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Why Thanksgiving is Important in a Battering Intervention Program

I’ve just thanked the men for not showing up with their scary faces for Halloween, and now it’s November. Besides our curriculum topics, we’ll talk about Thanksgiving. Thanksgiving, celebrating the day Americans shared a meal with undocumented aliens from Europe.
Thanksgiving follows “blackout Wednesday,” the day more alcohol is consumed than any other day of the year. It can be a dangerous weekend. So any talk of Thanksgiving starts with safety planning, including planning for the many ways enjoying Thanksgiving could be ruined by drinking. Alcohol does not cause domestic violence. However, it is clearly a complication that can exacerbate abuse in a relationship. World-wide studies by the World Health Organization indicate that alcohol use increases both the incidence of, and the damage caused by, domestic violence.

Remembering past Thanksgivings is where safety planning begins. Remembering all the times people were brash, dishes/windows/TVs were smashed, and hopes for a peaceful Thanksgiving were dashed. Remembering the specific events becomes the basis for planning how to not repeat those holidays.
However, while safety planning for specific circumstances may change this holiday, changing one’s thinking may make an even bigger difference for this holiday and every day. Thanksgiving is a time for “thanks” and “giving.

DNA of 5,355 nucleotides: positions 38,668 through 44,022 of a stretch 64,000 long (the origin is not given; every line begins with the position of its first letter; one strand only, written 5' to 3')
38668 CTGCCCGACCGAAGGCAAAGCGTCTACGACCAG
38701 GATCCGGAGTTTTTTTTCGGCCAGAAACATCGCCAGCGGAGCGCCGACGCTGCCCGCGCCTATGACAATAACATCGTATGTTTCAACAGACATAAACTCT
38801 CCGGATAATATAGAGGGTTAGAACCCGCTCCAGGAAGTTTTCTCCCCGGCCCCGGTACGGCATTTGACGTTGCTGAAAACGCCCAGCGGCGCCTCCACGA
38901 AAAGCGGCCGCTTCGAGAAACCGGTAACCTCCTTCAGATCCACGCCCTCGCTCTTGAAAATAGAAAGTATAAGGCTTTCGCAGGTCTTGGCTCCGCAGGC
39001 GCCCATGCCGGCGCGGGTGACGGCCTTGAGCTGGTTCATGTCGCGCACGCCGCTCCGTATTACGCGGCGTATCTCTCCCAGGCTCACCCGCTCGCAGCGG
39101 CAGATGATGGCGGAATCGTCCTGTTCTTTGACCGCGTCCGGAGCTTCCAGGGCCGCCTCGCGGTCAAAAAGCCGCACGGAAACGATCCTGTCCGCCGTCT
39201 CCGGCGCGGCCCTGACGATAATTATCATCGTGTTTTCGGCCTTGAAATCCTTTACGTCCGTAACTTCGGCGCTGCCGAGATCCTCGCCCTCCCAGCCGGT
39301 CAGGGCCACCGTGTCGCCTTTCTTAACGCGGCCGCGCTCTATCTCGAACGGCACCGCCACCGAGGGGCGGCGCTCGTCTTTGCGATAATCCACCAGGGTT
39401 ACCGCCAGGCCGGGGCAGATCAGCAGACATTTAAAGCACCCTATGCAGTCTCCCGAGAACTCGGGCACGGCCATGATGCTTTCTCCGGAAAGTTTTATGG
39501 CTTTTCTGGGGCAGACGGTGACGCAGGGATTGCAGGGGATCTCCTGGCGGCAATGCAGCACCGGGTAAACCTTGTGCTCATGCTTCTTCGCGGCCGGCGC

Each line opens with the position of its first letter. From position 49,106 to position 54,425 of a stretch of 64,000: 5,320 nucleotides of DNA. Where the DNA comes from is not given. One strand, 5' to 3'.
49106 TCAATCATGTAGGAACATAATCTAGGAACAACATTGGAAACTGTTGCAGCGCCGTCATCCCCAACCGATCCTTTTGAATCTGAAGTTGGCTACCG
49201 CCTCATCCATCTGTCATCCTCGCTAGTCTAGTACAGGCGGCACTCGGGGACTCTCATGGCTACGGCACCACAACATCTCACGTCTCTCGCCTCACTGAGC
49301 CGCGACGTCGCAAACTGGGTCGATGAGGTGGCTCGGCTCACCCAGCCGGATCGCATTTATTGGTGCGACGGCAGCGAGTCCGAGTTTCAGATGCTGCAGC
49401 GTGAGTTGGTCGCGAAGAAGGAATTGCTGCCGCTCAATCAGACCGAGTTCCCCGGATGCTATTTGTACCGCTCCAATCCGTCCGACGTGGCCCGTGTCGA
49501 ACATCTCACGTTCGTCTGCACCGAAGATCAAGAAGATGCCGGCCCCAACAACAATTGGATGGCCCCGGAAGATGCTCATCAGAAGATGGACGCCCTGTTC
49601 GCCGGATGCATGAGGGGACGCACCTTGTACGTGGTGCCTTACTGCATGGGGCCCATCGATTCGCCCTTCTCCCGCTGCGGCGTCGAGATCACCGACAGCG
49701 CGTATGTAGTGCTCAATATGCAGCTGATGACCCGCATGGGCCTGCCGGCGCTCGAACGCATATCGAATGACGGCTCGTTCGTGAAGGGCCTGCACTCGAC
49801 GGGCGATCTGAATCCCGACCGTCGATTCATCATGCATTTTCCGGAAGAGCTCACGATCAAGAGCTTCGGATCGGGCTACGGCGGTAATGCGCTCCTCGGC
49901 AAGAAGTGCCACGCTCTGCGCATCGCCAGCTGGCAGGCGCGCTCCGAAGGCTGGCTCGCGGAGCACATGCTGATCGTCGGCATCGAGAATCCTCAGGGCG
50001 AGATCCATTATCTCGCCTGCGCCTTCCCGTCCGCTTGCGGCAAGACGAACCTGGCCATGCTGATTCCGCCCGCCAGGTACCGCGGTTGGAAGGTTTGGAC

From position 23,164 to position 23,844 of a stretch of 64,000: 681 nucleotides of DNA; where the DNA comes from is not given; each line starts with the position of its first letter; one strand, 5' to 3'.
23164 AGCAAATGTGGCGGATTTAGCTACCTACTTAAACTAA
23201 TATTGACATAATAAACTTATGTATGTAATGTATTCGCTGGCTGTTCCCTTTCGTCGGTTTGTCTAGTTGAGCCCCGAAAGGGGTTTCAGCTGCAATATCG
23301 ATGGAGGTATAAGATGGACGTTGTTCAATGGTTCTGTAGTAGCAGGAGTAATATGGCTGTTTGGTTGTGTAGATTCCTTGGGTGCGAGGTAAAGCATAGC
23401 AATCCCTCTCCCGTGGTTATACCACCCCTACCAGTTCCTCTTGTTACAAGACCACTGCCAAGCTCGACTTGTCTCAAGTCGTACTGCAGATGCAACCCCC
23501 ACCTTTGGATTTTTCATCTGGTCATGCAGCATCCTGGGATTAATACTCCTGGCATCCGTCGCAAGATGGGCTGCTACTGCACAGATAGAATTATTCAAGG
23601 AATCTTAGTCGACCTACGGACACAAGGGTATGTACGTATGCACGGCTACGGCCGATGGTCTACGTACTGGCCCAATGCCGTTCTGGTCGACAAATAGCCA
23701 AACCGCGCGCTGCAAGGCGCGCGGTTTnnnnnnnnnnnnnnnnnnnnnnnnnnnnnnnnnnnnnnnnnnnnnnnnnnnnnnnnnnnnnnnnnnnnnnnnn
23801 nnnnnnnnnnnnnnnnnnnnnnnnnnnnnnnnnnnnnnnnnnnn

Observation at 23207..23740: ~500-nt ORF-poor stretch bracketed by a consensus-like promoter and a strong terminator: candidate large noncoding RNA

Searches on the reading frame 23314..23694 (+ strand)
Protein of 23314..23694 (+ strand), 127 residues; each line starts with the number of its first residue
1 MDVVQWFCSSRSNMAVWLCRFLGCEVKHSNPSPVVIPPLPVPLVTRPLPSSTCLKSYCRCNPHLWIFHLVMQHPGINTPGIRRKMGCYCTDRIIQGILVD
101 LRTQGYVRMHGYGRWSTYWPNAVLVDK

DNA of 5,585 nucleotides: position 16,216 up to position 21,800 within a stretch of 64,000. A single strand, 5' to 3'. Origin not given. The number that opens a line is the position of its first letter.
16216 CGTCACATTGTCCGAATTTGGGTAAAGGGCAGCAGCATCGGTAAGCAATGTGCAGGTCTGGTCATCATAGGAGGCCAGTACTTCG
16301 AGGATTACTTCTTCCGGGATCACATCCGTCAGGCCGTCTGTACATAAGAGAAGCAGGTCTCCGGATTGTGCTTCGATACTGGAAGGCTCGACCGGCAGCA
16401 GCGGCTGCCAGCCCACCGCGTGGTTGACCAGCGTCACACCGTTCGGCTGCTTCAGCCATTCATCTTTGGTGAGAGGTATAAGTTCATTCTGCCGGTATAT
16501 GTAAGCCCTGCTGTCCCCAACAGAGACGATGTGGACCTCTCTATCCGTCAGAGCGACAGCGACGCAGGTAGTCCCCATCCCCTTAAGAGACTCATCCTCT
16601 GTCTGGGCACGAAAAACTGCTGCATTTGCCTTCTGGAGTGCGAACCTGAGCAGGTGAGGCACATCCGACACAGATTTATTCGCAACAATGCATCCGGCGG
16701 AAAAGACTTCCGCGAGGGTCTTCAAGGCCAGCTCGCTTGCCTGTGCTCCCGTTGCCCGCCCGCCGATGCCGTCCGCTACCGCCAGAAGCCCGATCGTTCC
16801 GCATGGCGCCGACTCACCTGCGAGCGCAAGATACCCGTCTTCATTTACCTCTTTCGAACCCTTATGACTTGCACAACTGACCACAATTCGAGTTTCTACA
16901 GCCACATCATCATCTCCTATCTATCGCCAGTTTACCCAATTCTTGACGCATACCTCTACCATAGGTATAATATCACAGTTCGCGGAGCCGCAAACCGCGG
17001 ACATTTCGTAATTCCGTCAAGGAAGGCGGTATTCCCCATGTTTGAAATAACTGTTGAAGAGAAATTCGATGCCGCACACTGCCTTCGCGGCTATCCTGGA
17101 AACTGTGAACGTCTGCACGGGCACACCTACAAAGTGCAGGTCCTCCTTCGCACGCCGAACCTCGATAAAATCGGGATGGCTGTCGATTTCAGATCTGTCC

Being thankful is an important way to manage stress, and it’s a particularly good way to manage anger. Whether you’re perceiving “anger” and “grateful” as thoughts or emotions, the two concepts cannot exist in the same space in your body/mind.

In our group we have already discussed the benefit of periodically taking a few minutes each day to do a mindfulness exercise. Now I will suggest that they begin each day with a mindfulness exercise: think about five things you are grateful for. Not just, “I’m grateful to wake up today” – though that may certainly be the case sometimes. Consider the specific ideas, situations, relationships, and even possessions that you are grateful for.
Pay attention to how your body feels as you appreciate those thoughts. Write your list on your phone or paper that you can carry with you and consult when stressors accumulate.

Thanksgiving is a time for thanks and giving. Recognize that in this world we share, we have a responsibility to take care of each other, and an extra responsibility to take care of those who are vulnerable or unable to take care of themselves. Giving, without accolades or fanfare for doing so, reflects an understanding of that principle. Having a goal outside yourself mitigates egocentricism and selfishness. Giving is not just a financial transaction. Giving can also be a regular part of your budget for time or labor.

In conclusion then, Thanksgiving is a time for thanks and giving (and maybe staying sober).


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